Because the Commodore Plus/4 keyboard is so different from modern keyboards, I devised a modern key nomenclature to identify keystroke combinations as shown in the table below:
Below is a link to each blog post in the series. Each blog post contains the companion YouTube video and most include links to items or sites.
With the last regular Commodore Plus/4 User’s Guide chapters complete, we now focus on the last half of the manual. You read that correctly. Chapters 1 through 8 take the first 100 pages, and the Plus/4 Encyclopedia occupies another 183 pages of the user’s manual.
I’ve spent much time with the Commodore Plus/4, a Commodore computer I didn’t own in the 1980s, and while I’ve worked my way through chapters one through eight of the user’s manual, there are many other things I want to do with this capable 8-Bit, and unloved, Commodore computer and today is one of those things! In this post and companion video, I describe my experience connecting a Commodore Plus/4 computer to the Particles! BBS using a Commodore4Ever provided Wi-Fi modem and Telnet. It’s a lot of fun and I hope you enjoy this experiment and jaunt down 1980/90s telecommunications lane.
This last chapter in the user’s manual takes us on a musical and noise infused journey through Commodore Basic and the Plus/4
VOL commands. The Plus/4 was not capable of the amazing sounds that come from it’s older brother and sister, the Commodore 64 or the 128. Heck, it wasn’t even as capable as the earlier VIC-20; however, with a little effort and creativity, you can put the two channels to use in business applications; the primary market for the Commodore TED series.
In this Commodore Plus/4 retroCombs episode and companion blog post, I cover Chapter 7, Using Graphics and Color, of the Commodore Plus/4 user’s manual. If you are eager to create images on your Commodore Plus/4, this is the chapter for you. Chapter 7 include information to PETSCII, colors, graphics modes, and other commands to create static images an animations. It’s a fun chapter and one that took quite a bit of time to prepare.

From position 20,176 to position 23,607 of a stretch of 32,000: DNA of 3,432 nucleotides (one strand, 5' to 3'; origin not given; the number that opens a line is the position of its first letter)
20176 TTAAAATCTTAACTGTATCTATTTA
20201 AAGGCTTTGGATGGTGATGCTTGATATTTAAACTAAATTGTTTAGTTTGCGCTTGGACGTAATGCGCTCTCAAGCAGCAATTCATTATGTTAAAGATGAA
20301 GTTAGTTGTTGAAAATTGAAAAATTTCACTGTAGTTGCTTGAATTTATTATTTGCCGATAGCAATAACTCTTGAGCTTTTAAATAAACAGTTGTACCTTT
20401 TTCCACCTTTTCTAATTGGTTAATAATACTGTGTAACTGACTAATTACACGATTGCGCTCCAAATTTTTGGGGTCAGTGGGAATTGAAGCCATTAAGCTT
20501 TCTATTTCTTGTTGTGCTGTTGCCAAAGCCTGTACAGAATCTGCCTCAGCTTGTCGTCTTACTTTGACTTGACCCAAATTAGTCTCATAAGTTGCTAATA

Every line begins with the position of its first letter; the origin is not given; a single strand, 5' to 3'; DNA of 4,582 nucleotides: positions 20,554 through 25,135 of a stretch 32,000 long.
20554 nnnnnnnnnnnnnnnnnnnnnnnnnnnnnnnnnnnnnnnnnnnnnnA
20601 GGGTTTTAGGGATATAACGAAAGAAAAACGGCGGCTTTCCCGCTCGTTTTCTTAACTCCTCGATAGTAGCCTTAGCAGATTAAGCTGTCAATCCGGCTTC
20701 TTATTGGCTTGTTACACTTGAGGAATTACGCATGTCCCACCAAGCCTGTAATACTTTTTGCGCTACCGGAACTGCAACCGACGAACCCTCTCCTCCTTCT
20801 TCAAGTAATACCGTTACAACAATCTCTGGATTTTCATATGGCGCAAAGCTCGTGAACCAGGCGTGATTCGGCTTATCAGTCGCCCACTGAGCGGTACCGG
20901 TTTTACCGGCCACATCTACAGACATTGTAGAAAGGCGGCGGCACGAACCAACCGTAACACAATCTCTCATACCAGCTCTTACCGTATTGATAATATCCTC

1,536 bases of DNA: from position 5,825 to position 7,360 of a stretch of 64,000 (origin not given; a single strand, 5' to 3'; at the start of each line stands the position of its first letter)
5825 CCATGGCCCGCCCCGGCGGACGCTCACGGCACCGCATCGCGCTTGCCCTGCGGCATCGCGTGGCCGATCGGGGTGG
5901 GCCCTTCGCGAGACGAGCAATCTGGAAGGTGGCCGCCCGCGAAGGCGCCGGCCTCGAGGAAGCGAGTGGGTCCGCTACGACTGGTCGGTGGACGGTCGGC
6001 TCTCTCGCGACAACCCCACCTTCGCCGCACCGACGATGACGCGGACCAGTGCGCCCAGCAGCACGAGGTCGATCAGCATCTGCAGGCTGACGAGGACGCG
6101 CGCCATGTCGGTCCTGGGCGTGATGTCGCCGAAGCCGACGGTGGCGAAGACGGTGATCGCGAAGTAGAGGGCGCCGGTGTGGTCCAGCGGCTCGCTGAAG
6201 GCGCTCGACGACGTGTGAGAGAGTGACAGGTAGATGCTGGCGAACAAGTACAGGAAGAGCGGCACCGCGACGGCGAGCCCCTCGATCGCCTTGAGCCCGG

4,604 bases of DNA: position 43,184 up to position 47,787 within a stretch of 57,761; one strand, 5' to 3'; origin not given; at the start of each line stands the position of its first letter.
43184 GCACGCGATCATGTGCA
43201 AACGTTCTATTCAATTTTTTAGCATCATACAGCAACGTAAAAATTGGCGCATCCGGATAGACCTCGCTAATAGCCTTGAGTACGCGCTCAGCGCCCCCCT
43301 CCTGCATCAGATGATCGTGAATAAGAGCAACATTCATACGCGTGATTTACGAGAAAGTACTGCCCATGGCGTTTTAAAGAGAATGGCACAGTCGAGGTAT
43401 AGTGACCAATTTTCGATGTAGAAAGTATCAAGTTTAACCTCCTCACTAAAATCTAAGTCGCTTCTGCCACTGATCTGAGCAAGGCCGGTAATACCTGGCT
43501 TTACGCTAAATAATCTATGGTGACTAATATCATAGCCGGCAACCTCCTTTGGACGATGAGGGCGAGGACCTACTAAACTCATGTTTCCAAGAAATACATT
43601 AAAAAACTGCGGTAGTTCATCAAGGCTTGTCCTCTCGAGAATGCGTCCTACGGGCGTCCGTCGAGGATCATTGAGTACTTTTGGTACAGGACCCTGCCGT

In this Commodore Plus/4 retroCombs episode and companion blog post, I cover Chapter 6, Beginning BASIC Programming, of the Commodore Plus/4 user’s manual. In this chapter, we begin where everyone should with their Commodore computer; learning the BASIC programming language. In previous chapters we have dabbled with BASIC; however, in this chapter, we dive in and learn the “basic” concepts you need to begin your BASIC programming journey.
In this Commodore Plus/4 retroCombs episode, I cover chapter 5 of the Commodore Plus/4 user’s manual. In this chapter, Number and Calculation, I learn how to use the Plus/4 as a calculator in immediate mode, create a function, and learn more about working with numbers in Commodore BASIC 3.5. I even combine some things we learned in previous chapters to amp up our programs. It is a packed chapter and even though I’m no math teacher;Getting Started_ I, “begin to acquaint you with some of the characteristics and capabilities of the Plus/4, and how to take the first steps toward programming with your computer.” We spend more time learning how to use the keyboard, correcting mistakes, creating simple programs, and then I shope I do the concepts justice. This is one chapter where I find the User’s Manual a bit lacking but adequatew you how to use windows on the Plus/4. No, not the operating system, but another unique feature of the Plus/4’s BASIC.